Listening to Bill Maher do his bit making fun of all the expletives that mistakenly don't get deleted from the voices of commentators and politicians was initially quite amusing. The videos of the shocked looks on these public figures' faces revealed not only surprise but a bit of shame. They were caught and exposed on camera making them into human beings but embarrassed ones whose exclamations weren't bleeped away. Sometimes the lack of bleeps reveals some anger prevalent in our society.
More important, however, is when a torrent of expletives slips out or pours out in households often between teenagers and their parents or between the parents themselves who forget the small children hearing every word. I don't want to overstate these occurrences, but they're worth thinking and caring about.
Teens who curse at their mothers in a blind rage, don't have time to slow down and think about what they actually want to say. It's wise to explain this to your teen. They are grateful to understand this so they can understand their cursing that they actually want to change because it shames them.
Plus, when cursing, teens don't actually get their real points across. To make matters worse, parents disarmed by the onslaught sometimes, though hopefully rarely, react in kind: " Bleep you, too!"
Regretful, remorseful, and apologetic, parent and teen both need to have a talk about what they were struggling with. But does that usually happen?
In the social media world, we communicate briefly without full sentences and offer quick letter combos (LOL) that further discourage open dialogue with any complexity. In a world chock full of anger and anxiety, this rapid fire practice of communication could lead to widespread misinterpretations and deeply hurt feelings.
Four Tips for Stepping Back
When a teen or parent feels like cursing wildly what can they do in that out-of-control mental world that seems to overpower them? Here are a few tips:
1. Find a "stop button" inside of yourself. Take your fury as a signal that you're out of control. With lots of repetition, that signal will reveal itself more often as a link to a part of yourself that learns to step back, be silent, and take no action whatsoever until you collect your thoughts.
2. At a quiet moment, advise your teenager, that he can call a friend before confronting you. With the friend's help, he might be able to clarify what's really bugging him about his parents. The friend will probably sympathize and maybe tell a few stories of his or her own that reinforce your teen's gripes.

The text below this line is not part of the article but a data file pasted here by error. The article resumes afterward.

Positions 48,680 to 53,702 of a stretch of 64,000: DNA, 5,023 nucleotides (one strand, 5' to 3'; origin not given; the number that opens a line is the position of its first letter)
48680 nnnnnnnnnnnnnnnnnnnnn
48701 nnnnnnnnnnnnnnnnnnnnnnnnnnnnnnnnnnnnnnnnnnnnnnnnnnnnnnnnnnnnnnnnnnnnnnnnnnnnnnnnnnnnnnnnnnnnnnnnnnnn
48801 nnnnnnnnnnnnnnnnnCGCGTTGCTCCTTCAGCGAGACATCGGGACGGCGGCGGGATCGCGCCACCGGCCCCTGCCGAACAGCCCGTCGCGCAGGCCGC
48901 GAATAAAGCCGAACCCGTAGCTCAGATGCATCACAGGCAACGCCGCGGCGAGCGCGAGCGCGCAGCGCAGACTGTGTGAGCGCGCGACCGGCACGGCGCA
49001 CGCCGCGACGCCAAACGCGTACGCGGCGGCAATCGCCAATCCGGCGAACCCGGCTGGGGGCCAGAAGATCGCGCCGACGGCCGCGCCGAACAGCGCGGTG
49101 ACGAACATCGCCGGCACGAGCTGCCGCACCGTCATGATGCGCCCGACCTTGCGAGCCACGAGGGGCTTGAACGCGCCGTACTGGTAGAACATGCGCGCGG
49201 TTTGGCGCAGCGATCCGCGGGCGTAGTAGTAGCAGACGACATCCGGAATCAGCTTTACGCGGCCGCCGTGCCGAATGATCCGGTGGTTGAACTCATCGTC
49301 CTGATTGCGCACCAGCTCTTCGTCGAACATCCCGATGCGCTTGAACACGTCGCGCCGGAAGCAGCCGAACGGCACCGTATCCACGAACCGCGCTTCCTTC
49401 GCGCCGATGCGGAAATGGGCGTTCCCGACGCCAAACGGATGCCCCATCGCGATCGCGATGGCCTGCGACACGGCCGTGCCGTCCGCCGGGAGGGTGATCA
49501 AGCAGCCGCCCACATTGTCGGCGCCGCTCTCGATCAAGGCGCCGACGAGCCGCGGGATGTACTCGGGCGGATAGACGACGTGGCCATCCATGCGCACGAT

But in doing this the teen is finding language to express himself which will lead to being able to assert his feelings to you with better results.
3. As a parent, when you feel provoked or verbally assaulted by your teenager, behind the rage that you feel instantaneously might also be some hurt. You've been working at raising this child who you love for over a decade now and this isn't the outcome you want.
It's wise to remember that there's no need to give a comeback. There are no rules about having to respond to your accuser immediately. Step back and say nothing if you're dumbfounded or just tell your teen you'll talk another time.
Then you have time to get a hold of yourself, figure out your feelings, face your demons, and consider why your child is treating you this way. Retaliation is not a choice as the adult.
Your only recourse is trying to find meaning behind your teen's behavior. The best way to do that is by talking with him or her. So when you're both settled, it's time to talk and listen. Listening means not waiting to get your turn in, but suspending judgment and encouraging your child to talk until he's finished.
4. Think of cursing as a state of mind rather than actual communication. Feelings are communicated by voice tones that piggy back on the actual content. Tones, postures, gestures that start the communication don't have to end it. They're troubling openers that have meaning to be deciphered when everyone is calm.
This is all about Stepping Back, the way to begin using what I call, Parental Intelligence. If you don't do it naturally, the great thing is that it can be learned. Once the parent learns Stepping Back, their kids learn to do it, too.
Laurie Hollman, Ph.D. is a psychoanalyst who specializes in infant-parent, child, adolescent and adult psychotherapy that covers the life span. Her upcoming book, Unlocking Parental Intelligence: Finding Meaning in Your Child's Behavior, will be released October 13, 2015. Pre-order discounts can be found on Amazon. Tweet Laurie @lauriehollmanph.